- Medications. Certain medications are used to help treat PDA. In premature infants, a non-steroidal anti-inflammatory drug (NSAID) can be used to help close the opening. NSAIDs are known to block the hormone-like chemicals that keep the ductus arteriosus open. However, this drug is not effective in closing the PDA in full term infants or adults.
- Surgical Closure of the PDA. If other treatments are not working, the doctor may opt for a surgical closure of the ductus arteriosus. The cut will be made on the infant’s chest to reach for the heart. A few weeks stay in the hospital is needed after the surgery to closely monitor the infant.
- Catheter Procedures. Catheterization is not recommended for preterm babies. If no severe health problems are noted, this procedure is postponed until a pre-mature baby grows full-term. Cardiac catheterization is a lesser invasive procedure than a surgical closure of the PDA. It involves the insertion of a thin catheter through the blood vessel of the infant, into the heart. A plug or a coil is then inserted to cover the opening. This procedure can be done in an outpatient setting and will only require an overnight stay in the hospital.
Nursing Care Plans for Patent Ductus Arteriosus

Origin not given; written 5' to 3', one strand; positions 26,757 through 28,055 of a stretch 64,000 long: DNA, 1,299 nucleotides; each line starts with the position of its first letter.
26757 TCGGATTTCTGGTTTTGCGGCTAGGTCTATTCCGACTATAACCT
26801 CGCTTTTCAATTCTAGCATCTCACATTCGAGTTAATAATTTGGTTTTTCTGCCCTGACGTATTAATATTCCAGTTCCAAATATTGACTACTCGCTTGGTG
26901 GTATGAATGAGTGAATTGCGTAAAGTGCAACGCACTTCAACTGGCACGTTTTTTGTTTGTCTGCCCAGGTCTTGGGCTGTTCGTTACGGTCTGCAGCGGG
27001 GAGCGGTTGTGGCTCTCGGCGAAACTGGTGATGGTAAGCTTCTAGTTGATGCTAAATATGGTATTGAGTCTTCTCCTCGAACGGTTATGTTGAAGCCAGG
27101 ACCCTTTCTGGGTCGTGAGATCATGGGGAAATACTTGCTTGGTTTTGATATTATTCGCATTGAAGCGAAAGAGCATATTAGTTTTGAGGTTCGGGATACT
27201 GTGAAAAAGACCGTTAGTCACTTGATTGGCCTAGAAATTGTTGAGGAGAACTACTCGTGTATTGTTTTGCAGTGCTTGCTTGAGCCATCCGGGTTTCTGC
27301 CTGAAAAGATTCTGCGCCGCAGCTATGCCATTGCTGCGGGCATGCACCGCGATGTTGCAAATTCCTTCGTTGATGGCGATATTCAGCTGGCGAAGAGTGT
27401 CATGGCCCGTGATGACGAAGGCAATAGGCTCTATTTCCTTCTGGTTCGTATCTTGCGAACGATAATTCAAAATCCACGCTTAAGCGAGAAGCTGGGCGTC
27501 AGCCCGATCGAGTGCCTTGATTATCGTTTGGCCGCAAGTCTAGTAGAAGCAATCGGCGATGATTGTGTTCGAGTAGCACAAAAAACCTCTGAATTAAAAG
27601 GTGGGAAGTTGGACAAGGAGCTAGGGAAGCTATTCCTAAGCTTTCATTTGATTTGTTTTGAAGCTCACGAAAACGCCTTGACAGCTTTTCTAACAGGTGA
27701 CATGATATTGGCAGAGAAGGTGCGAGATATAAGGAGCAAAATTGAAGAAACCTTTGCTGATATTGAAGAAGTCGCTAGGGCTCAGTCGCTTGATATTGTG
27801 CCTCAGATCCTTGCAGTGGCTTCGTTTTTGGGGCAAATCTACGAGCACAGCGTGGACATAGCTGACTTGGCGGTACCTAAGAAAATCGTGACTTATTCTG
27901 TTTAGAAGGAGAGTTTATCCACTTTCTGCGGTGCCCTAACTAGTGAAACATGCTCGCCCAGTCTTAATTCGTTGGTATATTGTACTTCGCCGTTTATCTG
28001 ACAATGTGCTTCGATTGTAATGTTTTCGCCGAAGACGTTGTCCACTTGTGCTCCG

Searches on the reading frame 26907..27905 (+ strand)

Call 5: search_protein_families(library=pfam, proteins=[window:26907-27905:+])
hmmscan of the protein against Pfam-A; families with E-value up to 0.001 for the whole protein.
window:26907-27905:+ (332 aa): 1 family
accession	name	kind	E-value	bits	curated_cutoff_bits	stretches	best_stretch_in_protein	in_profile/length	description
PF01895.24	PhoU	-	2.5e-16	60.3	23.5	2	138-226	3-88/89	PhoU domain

Nursing Care Plan 1
Nursing Diagnosis: Risk for Decreased Cardiac Output secondary to patent ductus arteriosus
Desired outcome: The patient will be able to maintain adequate cardiac output.
|Assess the patient’s vital signs and characteristics of heart beat at least every 4 hours. Assess breath sounds via auscultation. Observe for signs of decreasing peripheral tissue perfusion such as slow capillary refill, facial pallor, cyanosis, and cool, clammy skin.||To assist in creating an accurate diagnosis and monitor effectiveness of medical treatment. Breath sounds of crackles/rales are important signs of heart failure, which is a severe complication of patent ductus arteriosus. The presence of signs of decreasing peripheral tissue perfusion indicate deterioration of the patient’s status which require immediate referral to the physician.|
|Administer the medications as prescribed.||To treat the underlying condition (PDA) using non-steroidal anti-inflammatory drugs (NSAIDs), which have been found effective in blocking the hormone-like chemicals that prevent the PDA from closing. It is important to note that NSAIDs are used for premature babies and are not effective in PDA patients who are full-term babies or adults.|
|Administer supplemental oxygen, as prescribed. Discontinue if SpO2 level is above the target range, or as ordered by the physician.||To increase the oxygen level and achieve an SpO2 value within target range.|
|Prepare the infant for surgical intervention if indicated.||To surgically close the PDA using clips or stitches.|